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Social and Political Issues Stand the Test of Time in An Enemy of the People

Ibsen's drama about clean water and dirty politics comes to the Goodman Theatre.

Rebecca Hurd, Jesse Bhamrah, Philip Earl Johnson, Lanise Antoine Shelley, and Aubrey Deeker Hernandez in Henrik Ibsen's An Enemy of the People, adapted and directed by Robert Falls at the Goodman Theatre.
(© Liz Lauren)

Henrik Ibsen's An Enemy of the People, now playing at the Goodman Theatre, is an evergreen study of morality, transparency, and pragmatism in politics. Though it premiered in Norway in 1883, it is significantly relevant to America in 2018, where a new adaptation by artistic director Robert Falls eschews the formality of a fully period production, allowing the timelessness of the piece to shine through.

An Enemy of the People follows the principled Dr. Thomas Stockmann (Philip Earl Johnson) as he tries to expose the contamination of the medicinal baths that serve as the bedrock of his town's economy. Thomas's brother Peter (Scott Jaeck), who is the mayor of the town, would prefer to handle such matters internally — that is, bury them until it's more financially feasible to address them. It's a no-win scenario.

Dr. Stockmann is initially championed by members of the press: Editor Hovstad (Aubrey Deeker Hernandez), journalist Billing (Jesse Bhamrah), and printer Aslaksen (Allen Gilmore) all vow their support. But their allegiance is self-serving and fueled by fear, so it only takes a few well-placed words from Mayor Stockmann to shift their loyalties. As the Stockmann brothers lock horns over the future of the town, Thomas must determine exactly how much he is willing to sacrifice in his crusade for the truth.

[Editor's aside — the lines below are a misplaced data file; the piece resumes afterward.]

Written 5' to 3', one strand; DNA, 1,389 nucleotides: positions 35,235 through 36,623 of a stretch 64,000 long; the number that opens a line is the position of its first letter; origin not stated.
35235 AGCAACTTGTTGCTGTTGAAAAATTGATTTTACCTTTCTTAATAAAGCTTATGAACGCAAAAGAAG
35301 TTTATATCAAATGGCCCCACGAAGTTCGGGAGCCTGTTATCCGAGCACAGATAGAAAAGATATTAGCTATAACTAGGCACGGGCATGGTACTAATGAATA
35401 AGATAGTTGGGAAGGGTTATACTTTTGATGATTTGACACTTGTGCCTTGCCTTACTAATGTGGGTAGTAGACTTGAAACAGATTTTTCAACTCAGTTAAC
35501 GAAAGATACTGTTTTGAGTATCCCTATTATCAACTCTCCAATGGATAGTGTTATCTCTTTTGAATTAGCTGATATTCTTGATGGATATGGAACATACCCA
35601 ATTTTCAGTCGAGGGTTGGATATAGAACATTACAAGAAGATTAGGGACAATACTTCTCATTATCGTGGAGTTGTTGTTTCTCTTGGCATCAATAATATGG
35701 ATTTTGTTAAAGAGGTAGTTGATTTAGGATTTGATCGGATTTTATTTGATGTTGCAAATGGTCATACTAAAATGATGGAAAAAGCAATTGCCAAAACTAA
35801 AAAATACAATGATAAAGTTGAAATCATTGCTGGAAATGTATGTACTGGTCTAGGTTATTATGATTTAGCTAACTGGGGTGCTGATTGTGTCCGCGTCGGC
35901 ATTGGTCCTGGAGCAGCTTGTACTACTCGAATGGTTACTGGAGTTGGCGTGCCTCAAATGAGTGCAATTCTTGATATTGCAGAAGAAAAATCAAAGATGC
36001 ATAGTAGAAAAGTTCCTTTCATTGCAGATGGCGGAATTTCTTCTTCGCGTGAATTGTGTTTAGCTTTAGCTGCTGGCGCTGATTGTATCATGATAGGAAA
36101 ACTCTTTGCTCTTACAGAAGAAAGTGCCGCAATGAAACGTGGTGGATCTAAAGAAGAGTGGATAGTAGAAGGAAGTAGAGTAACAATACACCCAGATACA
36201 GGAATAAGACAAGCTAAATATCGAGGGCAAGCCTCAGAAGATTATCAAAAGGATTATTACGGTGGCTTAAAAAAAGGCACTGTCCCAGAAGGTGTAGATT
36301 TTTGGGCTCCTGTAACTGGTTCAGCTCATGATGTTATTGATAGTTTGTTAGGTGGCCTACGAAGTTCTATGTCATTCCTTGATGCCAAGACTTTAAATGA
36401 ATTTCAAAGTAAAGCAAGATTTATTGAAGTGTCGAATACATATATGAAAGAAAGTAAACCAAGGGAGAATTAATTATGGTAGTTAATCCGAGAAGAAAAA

On paper, Dr. Stockmann is a hard man to root for. He's a man of science who prioritizes fact over faith, but he's enamored of his own mind. He takes a perverse glee in being proved right, even at the cost of his own well-being and his family's safety. Crucially, Johnson's sincere performance elevates Stockmann from a vainglorious blowhard to the kind of vainglorious blowhard that you can believe in.

Jaeck matches Johnson blow for blow as the elder Stockmann brother. His Mayor Peter Stockmann blusters and bellows with remarkable vocal control, appearing simultaneously intimidating and pathetic. Packing a powerhouse performance into a small role, David Darlow threatens to steal the show as Morten Kiil, Thomas's wily and vindictive father-in-law. The female Stockmanns are no less impressive. As Petra, Thomas's adult daughter from a previous marriage, Rebecca Hurd is sharply sardonic, and Lanisse Antoine Shelley radiates warmth as Katherine, Thomas's wife and one of the only truly empathetic characters onstage.

Falls's adaptation seems to take place in a fashionable space between the past and the present. Costume designer Ana Kuzmanic outfits the principal cast in bright colors and warm knits that mix modern pieces with 19th-century silhouettes. Todd Rosenthal's set is dominated by a large glass plane that takes new forms as it rotates, becoming the industrial walls of Aslaksen's printing press, the low ceiling of the town meeting hall, or the slanted roof of the Stockmann home, where the cozy textures evoke the oh-so-trendy hygge movement.

Dozens of faceless extras pack the stage in this large-scale production that honors Ibsen's work while winking at today's political personalities (mentions of deplorables and alternative facts pepper the dialogue). Though it is a product of another century, Ibsen's play is as timely as ever, as access to clean water is in contention in Flint, Michigan, in Puerto Rico, and elsewhere. With an incendiary performance from Johnson leading the way, An Enemy of the People is a success from start to finish.

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